Chemical, energy and processing plants are often subject to heat, aggressive media and high pressure. These circumstances demand steel with high corrosion and acid resistance that are resilient even at high temperatures. It explains the increasingly use of materials that preserve high mechanical characteristics even in those conditions, such as austenitic stainless and austenitic-ferritic (duplex) steels. In these alloys the combination and distribution of austenite, ferrite and martensite is essential for their performance: if the ferrite content is too low, then the welded material is susceptible to hot-cracking; if the ferrite content is too high, the toughness, ductility as well as the corrosion resistance of the steel are reduced.
In particular when welding duplex steel, the ferrite content in the welding area can easily assume unfavorable ferrite values either due to unsuitable welding filler materials or through poor heat input or heat removal. Only an onsite measurement can provide the assurance that the processing did not change the optimum Fe content.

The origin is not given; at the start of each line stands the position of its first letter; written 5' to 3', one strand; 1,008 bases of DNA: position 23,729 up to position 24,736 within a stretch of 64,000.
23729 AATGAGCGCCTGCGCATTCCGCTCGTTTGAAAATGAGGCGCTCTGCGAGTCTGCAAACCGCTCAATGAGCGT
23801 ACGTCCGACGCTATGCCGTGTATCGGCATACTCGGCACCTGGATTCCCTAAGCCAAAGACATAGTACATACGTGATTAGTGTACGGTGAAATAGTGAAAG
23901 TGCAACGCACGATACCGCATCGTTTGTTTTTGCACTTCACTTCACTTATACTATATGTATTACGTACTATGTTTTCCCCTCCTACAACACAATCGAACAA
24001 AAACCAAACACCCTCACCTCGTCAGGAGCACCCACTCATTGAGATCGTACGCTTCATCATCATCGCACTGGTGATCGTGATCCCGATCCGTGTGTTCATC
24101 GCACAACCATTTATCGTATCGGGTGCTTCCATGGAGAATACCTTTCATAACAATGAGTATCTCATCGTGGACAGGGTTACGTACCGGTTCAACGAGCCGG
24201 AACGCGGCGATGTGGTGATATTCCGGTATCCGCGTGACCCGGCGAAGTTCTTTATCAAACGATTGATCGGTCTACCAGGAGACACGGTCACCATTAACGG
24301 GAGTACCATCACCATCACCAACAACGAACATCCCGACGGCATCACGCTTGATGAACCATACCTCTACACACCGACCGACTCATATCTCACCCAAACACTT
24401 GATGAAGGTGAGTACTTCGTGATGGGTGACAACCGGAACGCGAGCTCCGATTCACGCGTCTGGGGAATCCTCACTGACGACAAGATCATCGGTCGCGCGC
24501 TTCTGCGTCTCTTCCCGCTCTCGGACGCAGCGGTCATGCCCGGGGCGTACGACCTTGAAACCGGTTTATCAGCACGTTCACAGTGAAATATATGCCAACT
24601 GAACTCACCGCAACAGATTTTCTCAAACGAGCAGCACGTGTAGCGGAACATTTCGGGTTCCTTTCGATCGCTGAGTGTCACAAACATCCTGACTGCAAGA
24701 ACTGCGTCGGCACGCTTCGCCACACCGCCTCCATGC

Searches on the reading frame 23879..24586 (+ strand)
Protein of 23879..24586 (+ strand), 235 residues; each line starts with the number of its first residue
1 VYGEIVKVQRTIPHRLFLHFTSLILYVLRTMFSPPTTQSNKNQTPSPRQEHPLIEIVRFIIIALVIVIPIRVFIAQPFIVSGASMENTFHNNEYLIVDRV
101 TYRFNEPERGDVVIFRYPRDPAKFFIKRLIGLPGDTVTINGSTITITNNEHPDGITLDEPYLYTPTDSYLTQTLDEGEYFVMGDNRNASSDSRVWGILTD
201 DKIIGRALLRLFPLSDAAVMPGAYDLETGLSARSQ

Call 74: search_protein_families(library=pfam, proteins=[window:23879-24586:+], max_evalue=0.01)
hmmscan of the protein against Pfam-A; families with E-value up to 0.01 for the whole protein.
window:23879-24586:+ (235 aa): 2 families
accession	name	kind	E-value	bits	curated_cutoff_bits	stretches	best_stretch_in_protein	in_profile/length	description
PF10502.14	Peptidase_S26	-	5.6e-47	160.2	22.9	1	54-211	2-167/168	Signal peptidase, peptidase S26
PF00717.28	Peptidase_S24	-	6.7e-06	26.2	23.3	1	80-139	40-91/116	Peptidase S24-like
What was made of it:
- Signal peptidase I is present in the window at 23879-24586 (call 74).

This measurement can be performed by the magnetic induction method: a magnetic field generated by a coil begins to interact with the magnetic portions of the specimen. The changes in the magnetic field induce a voltage proportional to the ferrite content in a second coil. This voltage is then evaluated. All magnetic portions in the otherwise non-magnetic structure are measured, i.e., in addition to delta ferrite and other ferritic portions also strain-induced martensite.
Areas of application are onsite measurements, e.g. of austenitic platings as well as weld seams in stainless steel pipes, containers, boilers or other products made of austenitic or duplex steel.
Metalprove S.r.l. uses portable electronic feritscopes made by HELMUT FISCHER, which can measure low, medium or high content of Ferrite through complete sets of magnetic induction probes in accordance with Basler and DIN 32514-1 standards.